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Dublin - Event Notice
Thursday January 01 1970

Indymedia Real World Meeting

category dublin | arts and media | event notice author Wednesday June 07, 2006 01:11author by Robbie, 1 of - IMCauthor address Dublinauthor phone 087-9166890 Report this post to the editors

Open to all Interested People

This Sunday evening, June 11th, 7:30 pm., upstairs in the Lord Edward Pub near Christchurch.

All regular Indymedia readers, contributors,and editors, as well as social justice campaigners , are invited to a meeting of indy-heads.

There are two main reasons for the meeting. The second is to get get to meet the other heads and chill. The first (chronologically speaking), is to discuss how regular/trusted contributors can be more involved in the IMC, either through formal rights, and/or an increased sense of ownership.

For those interested in the philosophical/practical stuff, 7:30 is when it kicks off.

For those just interested in the craic are welcome to come any time they like.

For those unable to make it (whether through distance or other committments), your ideas would be very much welcome and we hope that the real world meeting will add to your indymedia experience (apologies for the schmulz:-)).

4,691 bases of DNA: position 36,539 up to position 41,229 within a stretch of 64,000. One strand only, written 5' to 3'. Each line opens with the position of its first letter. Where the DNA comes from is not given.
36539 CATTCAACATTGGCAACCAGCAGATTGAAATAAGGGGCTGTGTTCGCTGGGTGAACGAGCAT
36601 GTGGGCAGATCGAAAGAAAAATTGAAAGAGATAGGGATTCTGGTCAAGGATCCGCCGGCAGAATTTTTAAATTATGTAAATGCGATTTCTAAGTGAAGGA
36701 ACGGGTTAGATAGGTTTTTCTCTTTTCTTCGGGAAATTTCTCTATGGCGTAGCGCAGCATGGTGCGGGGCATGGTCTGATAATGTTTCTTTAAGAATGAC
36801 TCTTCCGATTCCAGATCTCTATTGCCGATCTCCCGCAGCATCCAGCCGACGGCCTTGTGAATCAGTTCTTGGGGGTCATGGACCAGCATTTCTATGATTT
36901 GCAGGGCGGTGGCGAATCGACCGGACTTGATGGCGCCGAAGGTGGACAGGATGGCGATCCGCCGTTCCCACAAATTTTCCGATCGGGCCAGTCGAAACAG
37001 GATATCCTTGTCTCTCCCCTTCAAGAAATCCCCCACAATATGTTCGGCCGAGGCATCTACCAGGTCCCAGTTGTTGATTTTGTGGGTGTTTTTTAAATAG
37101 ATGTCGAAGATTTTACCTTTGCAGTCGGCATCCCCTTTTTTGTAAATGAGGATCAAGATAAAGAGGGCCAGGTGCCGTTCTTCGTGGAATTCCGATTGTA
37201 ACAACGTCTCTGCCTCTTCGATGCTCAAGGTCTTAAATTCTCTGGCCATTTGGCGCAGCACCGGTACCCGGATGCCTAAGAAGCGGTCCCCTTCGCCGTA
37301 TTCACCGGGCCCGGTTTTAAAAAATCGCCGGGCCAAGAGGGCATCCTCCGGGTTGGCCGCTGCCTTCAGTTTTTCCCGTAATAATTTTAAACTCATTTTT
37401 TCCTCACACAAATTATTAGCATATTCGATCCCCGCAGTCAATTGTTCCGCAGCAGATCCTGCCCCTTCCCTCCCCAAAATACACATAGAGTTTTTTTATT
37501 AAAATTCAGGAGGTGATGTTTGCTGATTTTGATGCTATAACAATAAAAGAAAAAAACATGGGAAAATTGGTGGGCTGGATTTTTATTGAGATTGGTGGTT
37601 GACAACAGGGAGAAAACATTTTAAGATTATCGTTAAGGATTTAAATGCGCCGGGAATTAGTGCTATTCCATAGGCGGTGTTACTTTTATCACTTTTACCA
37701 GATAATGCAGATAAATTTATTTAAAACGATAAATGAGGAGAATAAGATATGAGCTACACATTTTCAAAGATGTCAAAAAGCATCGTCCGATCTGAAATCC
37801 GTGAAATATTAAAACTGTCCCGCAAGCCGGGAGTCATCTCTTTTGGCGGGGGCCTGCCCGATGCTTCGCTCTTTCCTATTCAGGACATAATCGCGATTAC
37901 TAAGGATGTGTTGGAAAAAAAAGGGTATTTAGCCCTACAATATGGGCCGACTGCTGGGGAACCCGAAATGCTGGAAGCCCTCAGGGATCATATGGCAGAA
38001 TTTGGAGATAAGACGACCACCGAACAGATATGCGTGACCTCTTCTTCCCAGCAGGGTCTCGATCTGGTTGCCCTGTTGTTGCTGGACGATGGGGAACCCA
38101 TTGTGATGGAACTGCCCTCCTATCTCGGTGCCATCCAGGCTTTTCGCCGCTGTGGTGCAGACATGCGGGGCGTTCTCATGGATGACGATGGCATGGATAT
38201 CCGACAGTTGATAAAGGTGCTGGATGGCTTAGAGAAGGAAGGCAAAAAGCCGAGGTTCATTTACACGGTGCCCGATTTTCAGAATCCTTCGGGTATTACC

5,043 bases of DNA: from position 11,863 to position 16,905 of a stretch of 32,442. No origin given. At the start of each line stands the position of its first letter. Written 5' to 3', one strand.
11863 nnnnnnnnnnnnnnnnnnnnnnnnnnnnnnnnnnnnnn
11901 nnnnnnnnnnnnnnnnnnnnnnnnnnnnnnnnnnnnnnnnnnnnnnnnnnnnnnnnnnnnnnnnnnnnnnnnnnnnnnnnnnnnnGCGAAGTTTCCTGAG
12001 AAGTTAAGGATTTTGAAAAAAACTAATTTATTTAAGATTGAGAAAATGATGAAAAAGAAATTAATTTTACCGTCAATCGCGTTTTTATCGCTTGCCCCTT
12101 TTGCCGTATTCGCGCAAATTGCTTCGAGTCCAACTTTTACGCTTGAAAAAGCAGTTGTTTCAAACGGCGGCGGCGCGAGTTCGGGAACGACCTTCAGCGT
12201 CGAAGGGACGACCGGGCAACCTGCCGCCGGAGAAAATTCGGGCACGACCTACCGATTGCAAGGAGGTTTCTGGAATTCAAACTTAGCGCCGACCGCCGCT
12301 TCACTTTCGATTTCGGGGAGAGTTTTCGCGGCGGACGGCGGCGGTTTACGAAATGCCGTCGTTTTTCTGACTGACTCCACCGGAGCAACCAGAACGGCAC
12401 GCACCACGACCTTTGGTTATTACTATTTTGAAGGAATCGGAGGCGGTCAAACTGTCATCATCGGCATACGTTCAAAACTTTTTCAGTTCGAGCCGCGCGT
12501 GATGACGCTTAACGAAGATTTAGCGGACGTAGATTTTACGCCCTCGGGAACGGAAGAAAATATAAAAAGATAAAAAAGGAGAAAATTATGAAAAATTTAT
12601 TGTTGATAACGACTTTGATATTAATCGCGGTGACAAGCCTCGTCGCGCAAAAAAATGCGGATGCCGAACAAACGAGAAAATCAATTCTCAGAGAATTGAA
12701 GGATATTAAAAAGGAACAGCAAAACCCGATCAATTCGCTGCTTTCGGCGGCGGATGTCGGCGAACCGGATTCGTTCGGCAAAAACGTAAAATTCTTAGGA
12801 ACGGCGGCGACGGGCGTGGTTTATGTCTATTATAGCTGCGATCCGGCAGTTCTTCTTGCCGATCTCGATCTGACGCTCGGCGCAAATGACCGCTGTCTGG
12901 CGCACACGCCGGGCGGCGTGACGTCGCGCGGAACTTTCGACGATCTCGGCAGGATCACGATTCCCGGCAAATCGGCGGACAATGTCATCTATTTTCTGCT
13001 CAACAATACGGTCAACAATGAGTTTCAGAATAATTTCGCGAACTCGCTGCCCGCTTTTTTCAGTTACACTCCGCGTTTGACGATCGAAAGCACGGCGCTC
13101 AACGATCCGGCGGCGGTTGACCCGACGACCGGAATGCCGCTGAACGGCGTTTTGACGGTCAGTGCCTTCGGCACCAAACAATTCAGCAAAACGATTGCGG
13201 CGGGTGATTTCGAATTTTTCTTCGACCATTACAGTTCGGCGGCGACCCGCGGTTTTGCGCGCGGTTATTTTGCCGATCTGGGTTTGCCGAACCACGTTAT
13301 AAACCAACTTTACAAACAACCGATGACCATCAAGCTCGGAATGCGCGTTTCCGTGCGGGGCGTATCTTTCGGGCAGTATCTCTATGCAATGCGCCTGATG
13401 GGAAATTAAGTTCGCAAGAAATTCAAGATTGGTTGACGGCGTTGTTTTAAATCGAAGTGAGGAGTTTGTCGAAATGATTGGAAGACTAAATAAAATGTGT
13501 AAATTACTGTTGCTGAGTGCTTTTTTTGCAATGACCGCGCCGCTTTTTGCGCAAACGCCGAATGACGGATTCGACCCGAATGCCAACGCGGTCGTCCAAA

author by Anthonypublication date Wed Sep 13, 2006 04:17author address author phone Report this post to the editors

as posted to the imc-ireland list on Tuesday 13th June:

Personal Thoughts:

The meeting had been announced a week ago and a pub had been decided on as the venue. In my experience, pubs have never been good venues for productive meetings. Meetings in pubs usually have to deal with background noise from other pub customers, smokers getting up to go for a smoke every few minutes and decreased manners, consideration and rationality as the amount of alcohol being absorbed into the bloodstream increases.

However I didn't think that was a big deal as I figured the pub would be grand as a venue for an informal chat at the end of a summer week-end. For the 3 years that I've been involved with Indymedia - outside from being a contributor - I've never known meetings to attract more than ten people and I wasn't really expecting the occasion to be anything more than an informal face-to-face chat over a few drinks.